The Tabernacle Choir Blog

“Jesus, Once of Humble Birth”: A Poetic Reflection of the Savior’s Life

The poetic hymn “Jesus, Once of Humble Birth” was written by Parley P. Pratt, a member of the original Twelve Apostles of the Restoration. Pratt, who was nicknamed “the poet Apostle,” wrote the text for seven hymns that are included in the current hymnbook of The Church of Jesus Christ of Latter-day Saints.

Author Karen Lynn Davidson describes the hymn as “a triumphant meditation on the paradoxes of the Savior’s life and ministry” (Our Latter-Day Hymns: The Stories and the Messages [1988], 229). In his lyric, Pratt set up alternating contrasts of “once” and “now,” which repeat throughout the hymn. The contrasts begin each verse with the Savior’s humble birth, suffering, and pain and end with His divine power, Atonement, and Resurrection.  

The music for the hymn was adapted from a tune that was composed by Giacomo Meyerbeer, from an opera titled Il Crociato in Egitto. In the earlier Latter-day Saint hymnals, dynamic markings were used to indicate certain measures that would be sung louder or softer. A former conductor of the Mormon Tabernacle Choir, J. Spencer Cornwall, once said, “The dynamic markings found in the earlier editions of the hymnal are omitted in the 1950 edition. It is my opinion after hearing it sung by congregations both ways that the loud and soft variations enhance the interest in this hymn.”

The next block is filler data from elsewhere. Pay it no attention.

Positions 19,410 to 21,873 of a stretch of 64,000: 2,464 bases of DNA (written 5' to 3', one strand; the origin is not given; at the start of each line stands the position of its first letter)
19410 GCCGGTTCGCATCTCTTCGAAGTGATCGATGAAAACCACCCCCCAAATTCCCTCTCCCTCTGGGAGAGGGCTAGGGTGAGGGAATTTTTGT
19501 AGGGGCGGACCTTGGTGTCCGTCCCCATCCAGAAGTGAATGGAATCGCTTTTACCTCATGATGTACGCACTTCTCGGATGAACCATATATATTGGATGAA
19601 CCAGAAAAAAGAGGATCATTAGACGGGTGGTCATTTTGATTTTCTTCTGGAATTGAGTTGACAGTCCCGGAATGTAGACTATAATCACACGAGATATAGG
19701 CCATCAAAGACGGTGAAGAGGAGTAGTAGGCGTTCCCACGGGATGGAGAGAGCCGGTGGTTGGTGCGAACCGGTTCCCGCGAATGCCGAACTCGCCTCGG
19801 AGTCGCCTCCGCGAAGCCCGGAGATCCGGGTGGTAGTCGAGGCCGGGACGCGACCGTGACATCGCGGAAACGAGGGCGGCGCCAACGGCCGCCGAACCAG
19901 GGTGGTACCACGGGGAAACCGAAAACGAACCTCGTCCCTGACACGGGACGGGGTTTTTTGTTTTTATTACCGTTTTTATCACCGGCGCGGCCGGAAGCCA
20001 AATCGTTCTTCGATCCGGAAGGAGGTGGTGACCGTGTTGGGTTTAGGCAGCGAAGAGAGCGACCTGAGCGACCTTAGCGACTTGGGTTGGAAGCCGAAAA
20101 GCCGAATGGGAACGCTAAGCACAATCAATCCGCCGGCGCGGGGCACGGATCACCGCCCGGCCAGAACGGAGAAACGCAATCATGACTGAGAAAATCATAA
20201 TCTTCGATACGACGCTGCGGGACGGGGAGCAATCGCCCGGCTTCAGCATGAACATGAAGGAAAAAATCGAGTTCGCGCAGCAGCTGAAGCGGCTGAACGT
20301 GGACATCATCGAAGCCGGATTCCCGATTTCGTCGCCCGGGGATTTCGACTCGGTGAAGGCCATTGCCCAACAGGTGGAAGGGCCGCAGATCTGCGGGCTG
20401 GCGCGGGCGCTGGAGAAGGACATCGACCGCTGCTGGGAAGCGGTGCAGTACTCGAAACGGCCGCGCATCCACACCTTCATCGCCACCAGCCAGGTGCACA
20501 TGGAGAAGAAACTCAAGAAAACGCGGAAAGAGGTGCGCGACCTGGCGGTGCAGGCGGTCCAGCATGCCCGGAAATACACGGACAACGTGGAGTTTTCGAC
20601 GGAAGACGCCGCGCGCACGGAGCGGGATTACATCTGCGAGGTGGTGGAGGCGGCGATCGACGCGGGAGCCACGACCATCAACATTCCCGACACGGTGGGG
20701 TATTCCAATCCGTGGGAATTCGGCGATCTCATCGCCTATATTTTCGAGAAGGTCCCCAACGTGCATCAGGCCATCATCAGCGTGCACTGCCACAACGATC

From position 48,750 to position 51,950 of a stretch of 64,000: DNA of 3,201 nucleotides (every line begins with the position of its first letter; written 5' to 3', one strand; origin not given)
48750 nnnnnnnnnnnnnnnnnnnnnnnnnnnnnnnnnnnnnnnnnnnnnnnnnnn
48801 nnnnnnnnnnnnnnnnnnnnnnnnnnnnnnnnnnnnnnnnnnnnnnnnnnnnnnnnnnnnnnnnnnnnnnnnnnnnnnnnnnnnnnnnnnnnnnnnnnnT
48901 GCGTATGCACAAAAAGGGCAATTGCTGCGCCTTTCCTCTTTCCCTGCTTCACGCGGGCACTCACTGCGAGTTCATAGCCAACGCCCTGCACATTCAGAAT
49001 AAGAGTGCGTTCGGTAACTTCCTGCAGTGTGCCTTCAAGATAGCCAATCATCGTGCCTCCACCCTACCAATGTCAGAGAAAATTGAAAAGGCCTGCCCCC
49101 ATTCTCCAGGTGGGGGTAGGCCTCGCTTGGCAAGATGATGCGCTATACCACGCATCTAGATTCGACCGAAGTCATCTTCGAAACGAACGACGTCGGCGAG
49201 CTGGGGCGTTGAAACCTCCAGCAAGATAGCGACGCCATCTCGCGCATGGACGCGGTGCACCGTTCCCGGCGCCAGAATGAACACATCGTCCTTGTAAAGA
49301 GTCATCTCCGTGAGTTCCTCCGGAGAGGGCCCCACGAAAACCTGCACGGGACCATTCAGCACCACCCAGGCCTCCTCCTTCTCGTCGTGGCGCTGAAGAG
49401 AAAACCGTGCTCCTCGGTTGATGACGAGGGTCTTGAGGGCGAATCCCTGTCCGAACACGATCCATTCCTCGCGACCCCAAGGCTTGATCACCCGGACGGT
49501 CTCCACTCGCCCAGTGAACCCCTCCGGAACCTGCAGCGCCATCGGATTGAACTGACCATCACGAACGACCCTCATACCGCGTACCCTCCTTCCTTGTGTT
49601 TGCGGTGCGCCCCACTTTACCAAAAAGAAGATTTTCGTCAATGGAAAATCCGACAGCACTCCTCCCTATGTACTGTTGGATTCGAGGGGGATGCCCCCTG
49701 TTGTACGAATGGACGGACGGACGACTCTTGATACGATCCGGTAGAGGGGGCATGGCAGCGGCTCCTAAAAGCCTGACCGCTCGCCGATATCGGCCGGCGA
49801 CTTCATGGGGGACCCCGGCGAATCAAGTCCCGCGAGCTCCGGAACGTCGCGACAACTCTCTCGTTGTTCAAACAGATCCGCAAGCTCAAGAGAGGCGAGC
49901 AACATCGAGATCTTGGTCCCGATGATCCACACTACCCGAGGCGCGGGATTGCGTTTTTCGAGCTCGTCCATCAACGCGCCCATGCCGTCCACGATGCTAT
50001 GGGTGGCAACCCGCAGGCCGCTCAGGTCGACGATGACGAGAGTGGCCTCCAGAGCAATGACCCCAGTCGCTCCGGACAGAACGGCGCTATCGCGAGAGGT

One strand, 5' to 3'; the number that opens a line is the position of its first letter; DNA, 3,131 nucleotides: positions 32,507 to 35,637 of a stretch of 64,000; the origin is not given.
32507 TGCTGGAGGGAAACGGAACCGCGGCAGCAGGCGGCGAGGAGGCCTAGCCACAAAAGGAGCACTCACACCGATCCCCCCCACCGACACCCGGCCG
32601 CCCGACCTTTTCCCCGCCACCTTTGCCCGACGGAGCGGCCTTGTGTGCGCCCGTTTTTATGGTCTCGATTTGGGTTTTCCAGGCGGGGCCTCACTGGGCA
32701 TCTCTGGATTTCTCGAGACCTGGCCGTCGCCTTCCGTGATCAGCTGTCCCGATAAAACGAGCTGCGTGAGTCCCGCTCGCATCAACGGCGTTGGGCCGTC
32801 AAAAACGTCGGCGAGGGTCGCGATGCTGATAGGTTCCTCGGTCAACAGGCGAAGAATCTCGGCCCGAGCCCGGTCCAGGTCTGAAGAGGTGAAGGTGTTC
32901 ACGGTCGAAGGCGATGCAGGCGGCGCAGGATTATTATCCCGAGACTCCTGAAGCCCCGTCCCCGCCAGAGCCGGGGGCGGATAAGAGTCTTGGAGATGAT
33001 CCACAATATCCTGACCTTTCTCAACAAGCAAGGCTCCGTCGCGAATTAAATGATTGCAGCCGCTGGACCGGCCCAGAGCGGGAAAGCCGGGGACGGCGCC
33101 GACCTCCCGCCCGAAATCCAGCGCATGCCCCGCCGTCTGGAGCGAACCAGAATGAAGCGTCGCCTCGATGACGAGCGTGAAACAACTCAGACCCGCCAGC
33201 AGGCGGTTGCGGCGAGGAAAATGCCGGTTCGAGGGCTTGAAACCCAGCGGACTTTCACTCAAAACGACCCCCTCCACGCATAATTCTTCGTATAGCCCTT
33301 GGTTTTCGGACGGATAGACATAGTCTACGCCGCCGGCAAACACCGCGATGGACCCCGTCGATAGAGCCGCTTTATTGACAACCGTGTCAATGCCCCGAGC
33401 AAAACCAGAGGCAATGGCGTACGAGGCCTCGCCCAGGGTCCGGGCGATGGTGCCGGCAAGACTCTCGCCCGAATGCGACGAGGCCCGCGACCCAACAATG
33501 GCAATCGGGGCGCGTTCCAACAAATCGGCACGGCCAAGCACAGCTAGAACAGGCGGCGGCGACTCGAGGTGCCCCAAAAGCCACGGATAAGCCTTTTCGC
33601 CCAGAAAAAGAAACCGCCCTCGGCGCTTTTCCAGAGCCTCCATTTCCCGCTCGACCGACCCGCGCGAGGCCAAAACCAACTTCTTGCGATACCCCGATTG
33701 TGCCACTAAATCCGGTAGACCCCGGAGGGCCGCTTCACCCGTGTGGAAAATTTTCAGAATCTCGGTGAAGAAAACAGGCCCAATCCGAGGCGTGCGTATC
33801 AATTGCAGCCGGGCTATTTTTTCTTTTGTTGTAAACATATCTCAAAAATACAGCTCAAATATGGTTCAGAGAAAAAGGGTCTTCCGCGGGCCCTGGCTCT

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Jesus, Once of Humble Birth (Lyrics)

Jesus, once of humble birth,
Now in glory comes to earth.
Once he suffered grief and pain;
Now he comes on earth to reign.
Now he comes on earth to reign.

Once a meek and lowly Lamb,
Now the Lord, the great I Am.
Once upon the cross he bowed;
Now his chariot is the cloud.
Now his chariot is the cloud.

Once he groaned in blood and tears;
Now in glory he appears.
Once rejected by his own,
Now their King he shall be known.
Now their King he shall be known.

Once forsaken, left alone,
Now exalted to a throne.
Once all things he meekly bore,
But he now will bear no more.
But he now will bear no more.